The concept of zero population growth (ZPG), first used by Kingsley Davis (1908-97), is a condition in which the number of children born, combined with the number of people who immigrate, is equivalent to the number of people who die, combined with the number of people who emigrate. Under this condition, the population neither expands nor contracts. It is more simplistic, but less accurate, to calculate the ZPG using a country’s total fertility rate (TFR) of 2.1 or lower as a benchmark. The TFR, or number of children a woman has in her lifetime, however, is only one indicator of population growth. Demographers, environmentalists, and ecologists often advocate policies that promote zero population growth at a global level to avoid problematic conditions associated with uncontrolled global population increase, such as pollution, drought, and famine.
Many industrial and postindustrial nations experience a gradual increase of their populations due to both low birth rates and low death rates. At the same time, less developed countries experience high birth and death rates, and their population increases outpace their food and water production capabilities. For example, China, a country with an estimated 2006 population of more than 1.3 billion, has instituted policies that favor single-child families with the eventual goal of substantially reducing its total population.
During the industrial revolution, a period of great social and economic change in the late 18th and early 19th centuries, economist Thomas Malthus predicted that population would grow faster than its food production capabilities, resulting in widespread famine, war, and disease, as nature itself culled the population to a sustainable amount. Paul Ehrlich, a neo-Malthusian, suggested that zero population growth might avert the kind of environmental disaster that uncontrolled population control is likely to cause.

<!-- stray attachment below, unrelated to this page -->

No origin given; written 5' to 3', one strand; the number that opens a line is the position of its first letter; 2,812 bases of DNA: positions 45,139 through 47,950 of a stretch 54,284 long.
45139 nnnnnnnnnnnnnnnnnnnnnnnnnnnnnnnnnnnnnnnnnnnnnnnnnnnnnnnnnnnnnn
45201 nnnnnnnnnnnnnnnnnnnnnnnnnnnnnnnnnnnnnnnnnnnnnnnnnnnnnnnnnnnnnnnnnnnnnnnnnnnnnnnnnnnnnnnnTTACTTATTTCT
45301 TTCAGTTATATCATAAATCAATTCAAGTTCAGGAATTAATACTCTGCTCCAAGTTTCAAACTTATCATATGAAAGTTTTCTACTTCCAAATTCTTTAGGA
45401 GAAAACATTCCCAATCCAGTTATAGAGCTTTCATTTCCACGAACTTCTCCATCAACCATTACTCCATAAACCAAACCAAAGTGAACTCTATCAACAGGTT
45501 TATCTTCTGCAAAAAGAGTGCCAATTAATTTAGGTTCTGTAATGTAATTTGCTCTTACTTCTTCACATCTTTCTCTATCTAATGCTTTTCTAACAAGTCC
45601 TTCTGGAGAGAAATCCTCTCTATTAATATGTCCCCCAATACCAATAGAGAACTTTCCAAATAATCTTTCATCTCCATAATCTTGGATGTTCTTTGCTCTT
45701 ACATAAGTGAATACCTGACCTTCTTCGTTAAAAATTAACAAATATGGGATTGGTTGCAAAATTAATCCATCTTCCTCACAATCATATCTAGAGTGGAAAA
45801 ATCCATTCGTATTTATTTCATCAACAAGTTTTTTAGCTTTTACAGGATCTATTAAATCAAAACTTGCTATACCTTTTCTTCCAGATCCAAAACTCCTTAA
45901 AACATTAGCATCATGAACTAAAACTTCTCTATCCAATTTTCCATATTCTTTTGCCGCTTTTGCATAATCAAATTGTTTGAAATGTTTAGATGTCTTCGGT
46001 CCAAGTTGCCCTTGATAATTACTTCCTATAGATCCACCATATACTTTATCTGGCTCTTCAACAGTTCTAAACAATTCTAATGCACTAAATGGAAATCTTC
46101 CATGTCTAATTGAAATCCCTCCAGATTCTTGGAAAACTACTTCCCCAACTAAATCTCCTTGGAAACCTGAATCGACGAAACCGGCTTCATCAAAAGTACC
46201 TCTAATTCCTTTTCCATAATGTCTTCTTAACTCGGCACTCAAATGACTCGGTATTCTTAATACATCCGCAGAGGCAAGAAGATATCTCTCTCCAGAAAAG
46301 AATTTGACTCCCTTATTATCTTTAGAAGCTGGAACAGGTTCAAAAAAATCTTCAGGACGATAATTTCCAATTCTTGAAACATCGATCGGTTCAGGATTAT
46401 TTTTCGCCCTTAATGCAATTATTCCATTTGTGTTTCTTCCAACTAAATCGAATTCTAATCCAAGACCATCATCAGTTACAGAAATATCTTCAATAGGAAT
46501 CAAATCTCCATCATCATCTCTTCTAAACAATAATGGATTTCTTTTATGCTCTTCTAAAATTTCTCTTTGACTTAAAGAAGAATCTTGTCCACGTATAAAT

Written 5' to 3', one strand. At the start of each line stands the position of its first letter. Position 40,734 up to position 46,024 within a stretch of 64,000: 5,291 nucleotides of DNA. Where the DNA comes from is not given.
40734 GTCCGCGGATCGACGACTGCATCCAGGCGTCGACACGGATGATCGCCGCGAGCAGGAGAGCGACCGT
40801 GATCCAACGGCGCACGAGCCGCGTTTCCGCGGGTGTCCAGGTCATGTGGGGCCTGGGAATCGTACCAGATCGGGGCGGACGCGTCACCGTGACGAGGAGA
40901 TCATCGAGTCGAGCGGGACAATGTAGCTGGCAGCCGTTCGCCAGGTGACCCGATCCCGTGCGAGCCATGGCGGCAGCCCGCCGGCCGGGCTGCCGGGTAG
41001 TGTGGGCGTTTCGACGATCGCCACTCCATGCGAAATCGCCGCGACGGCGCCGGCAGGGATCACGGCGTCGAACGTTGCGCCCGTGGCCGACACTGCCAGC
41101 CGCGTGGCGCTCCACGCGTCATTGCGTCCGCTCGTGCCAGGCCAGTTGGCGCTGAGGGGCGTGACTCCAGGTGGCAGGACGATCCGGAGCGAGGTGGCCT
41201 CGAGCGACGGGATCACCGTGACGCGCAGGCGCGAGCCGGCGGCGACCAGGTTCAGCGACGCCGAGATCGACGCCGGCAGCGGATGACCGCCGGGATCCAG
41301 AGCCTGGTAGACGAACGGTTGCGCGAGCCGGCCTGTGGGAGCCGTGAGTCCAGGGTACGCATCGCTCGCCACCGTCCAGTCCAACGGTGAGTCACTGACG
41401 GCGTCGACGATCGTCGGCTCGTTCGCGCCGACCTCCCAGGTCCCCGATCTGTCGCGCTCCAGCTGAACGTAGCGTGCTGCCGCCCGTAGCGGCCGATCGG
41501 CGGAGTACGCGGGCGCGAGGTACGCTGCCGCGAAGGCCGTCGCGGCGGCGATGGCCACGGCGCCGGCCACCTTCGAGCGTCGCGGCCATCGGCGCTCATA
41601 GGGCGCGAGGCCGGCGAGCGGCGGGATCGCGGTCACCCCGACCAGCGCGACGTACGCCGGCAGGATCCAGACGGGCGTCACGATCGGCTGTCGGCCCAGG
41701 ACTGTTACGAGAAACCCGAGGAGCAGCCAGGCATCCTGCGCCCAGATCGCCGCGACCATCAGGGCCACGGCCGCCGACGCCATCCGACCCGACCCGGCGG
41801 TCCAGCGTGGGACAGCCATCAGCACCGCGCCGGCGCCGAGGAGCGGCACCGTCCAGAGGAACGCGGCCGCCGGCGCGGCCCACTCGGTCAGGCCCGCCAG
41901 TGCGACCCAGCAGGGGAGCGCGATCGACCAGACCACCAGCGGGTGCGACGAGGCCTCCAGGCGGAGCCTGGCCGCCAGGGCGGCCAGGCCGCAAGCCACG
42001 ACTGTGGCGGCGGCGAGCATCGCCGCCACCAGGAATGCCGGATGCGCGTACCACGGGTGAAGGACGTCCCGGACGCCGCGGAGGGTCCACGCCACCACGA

The best-known organization promoting policies that support population control leading to zero population growth is the Population Connection, founded in 1968 as Zero Population Growth. The goal of this organization is to decrease birth rates by educating the population of less developed countries while simultaneously empowering and providing family planning information to women of those countries.
However, zero population growth is not a universally accepted approach to population control. Greatly reducing the birth rate to achieve zero population growth would result in a disproportionate number of elderly citizens. Economists and other researchers argue that a state of zero population growth would result in a stagnant economy as well as an unfavorably low ratio of working to dependent members in the population. Additionally, demographers suggest that continued economic development in less developed countries and continued improvement in the status of women worldwide will result in slower world population growth, a trend already underway. For example, the rate of global population increase slowed from 2.04 percent in the late 1960s to 1.24 percent in 2000.
- Birdsall, Nancy, Allen C. Kelley, and Steven W. Sindig, eds. 2003. Population Matters: Demographic Change, Economic Growth, and Poverty in the Developing World. New ed. New York: Oxford University Press.
- Ehrlich, Paul R. and Anne Ehrlich. 1991. The Population Explosion. New York: Simon & Schuster.
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